JANUARY: No pizzas in this picture. Instead we have a beautiful, snow-dusted ski resort in the Alps, a beautiful, a snow-dusted vintage mustard-yellow Cinquecento, and a close-up of spaghetti with meatballs that's similarly dusted with grated Parmesan cheese as if it were freshly fallen snow. Surprisingly elegant.
FEBRUARY: A postcard picture of a Northern Italian city in wintertime, check. A detailed cross-section of a lasagna, check. A giant piece of Parmesan cheese that Caravaggio couldn’t have painted a better picture of, triple check. Really good month.
MARCH: Hmm, this is definitely the weakest month so far. Only two pictures? Some parked mopeds on a gray day? A close-up of soup? I guess every calendar has its filler months. I’ll allow it.
APRIL: Don’t call it a comeback! A multi-meat submarine sandwich, gondolas floating in an almost tropical-looking Venetian lagoon, and … oh God … a close-up of prosciutto. Are those those balls of Bocconcini cheese garnished with basil hiding in the corner?!?! This calendar is approaching Pirelli-levels of erotica.
MAY: The image-juxtaposition becomes increasingly deliberate. A close-up of fried calamari and a magic hour shot of the Roman Colosseum. In order to make the images more symmetrical, I think I should take gladiator-sized bites out of the calamari.
JUNE: A fettuccine Alfredo paired with the Trevi Fountain. Classy touch.
JULY: The Gregorian calendar took about 350 years to be adopted by much of the Western world. It is used in countries as diverse as Canada, Turkey, and China. However, my pizza calendar makes a compelling argument that our year should only last seven months, as there is no reason to continue past July. Why would we even bother after July has given us images of the leaning tower of Pisa, a caprese salad, and gelato with raspberries? What beauty can we possibly wring from the remaining five months? Are we so bold as to think that there are things to look forward to after a July such as this?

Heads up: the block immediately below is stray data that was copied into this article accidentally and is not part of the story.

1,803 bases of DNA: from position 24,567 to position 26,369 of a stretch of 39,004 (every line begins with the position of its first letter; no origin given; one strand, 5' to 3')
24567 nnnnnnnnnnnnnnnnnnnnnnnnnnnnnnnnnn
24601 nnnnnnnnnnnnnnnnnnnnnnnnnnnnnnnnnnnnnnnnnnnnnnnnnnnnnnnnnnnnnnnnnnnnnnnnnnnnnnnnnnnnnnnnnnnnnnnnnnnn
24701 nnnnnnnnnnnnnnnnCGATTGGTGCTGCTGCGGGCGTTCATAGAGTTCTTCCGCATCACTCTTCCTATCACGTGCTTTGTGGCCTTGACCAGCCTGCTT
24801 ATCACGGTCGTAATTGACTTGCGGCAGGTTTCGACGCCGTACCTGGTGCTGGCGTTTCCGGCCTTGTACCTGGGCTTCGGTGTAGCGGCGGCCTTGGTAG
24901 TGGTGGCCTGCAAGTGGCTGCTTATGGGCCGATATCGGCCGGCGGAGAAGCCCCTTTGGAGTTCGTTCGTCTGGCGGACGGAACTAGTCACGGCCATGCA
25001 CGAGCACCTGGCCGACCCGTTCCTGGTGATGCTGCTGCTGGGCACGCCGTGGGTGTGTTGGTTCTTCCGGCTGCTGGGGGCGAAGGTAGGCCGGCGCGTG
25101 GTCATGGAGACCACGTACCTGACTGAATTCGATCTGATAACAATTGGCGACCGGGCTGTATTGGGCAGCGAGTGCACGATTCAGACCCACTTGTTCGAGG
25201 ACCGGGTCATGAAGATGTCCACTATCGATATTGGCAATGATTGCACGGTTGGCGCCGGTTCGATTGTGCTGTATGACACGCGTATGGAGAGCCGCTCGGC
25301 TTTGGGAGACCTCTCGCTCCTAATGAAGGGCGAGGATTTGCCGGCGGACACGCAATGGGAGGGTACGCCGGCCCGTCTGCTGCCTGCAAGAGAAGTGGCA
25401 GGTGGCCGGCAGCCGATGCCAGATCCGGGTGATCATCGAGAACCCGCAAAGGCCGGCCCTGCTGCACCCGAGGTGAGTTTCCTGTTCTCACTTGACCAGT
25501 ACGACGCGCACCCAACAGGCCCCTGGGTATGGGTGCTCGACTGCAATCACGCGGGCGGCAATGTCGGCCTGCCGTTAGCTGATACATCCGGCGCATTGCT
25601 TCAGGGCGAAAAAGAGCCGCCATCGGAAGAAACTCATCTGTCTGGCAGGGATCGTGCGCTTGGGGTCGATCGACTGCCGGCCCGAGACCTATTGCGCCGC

AUGUST: Okay, we’re back down to earth for August. And that seems to be the motif here: earthy, rustic, textured. We’ve got a lovely, isolated Tuscan villa, artisanal biscotti dotted with almond and pistachio, and a grilled panini paired with a cappuccino. Bonus points for the cyprus trees looking like biscotti.
SEPTEMBER: A fishing village on the Amalfi Coast, tomatoes and basil, and bruschetta. September gets an A+ and a smiley-face sticker.
OCTOBER: This sun-dappled close-up of wine grapes could have been b-roll from Sideways if it were shot by Terrence Malick. Risotto with chicken and mushrooms? October is only spooky in how it manages to know what I would like to consume.
NOVEMBER: We return to the Alps as the winds grow colder. November seems to be phoning it in with yet another fettuccine Alfredo (even though this one adds chicken) and my least favorite Italian ingredient: sun-dried tomatoes.
DECEMBER: This month we’re treated to snow-like dustings of cinnamon and chocolate instead of parmesan. Appropriate, as December is the dessert of the year.
And with that, I have stretched my food analogies to their breaking point.
2012 is going to be a food year! I mean, a good year.
By day, Daniel Reis is an assistant editor at a commercial post-prodcution house in Toronto. By different time of day, he's still editing but as the President of the A.V. Club at WORN Fashion Journal.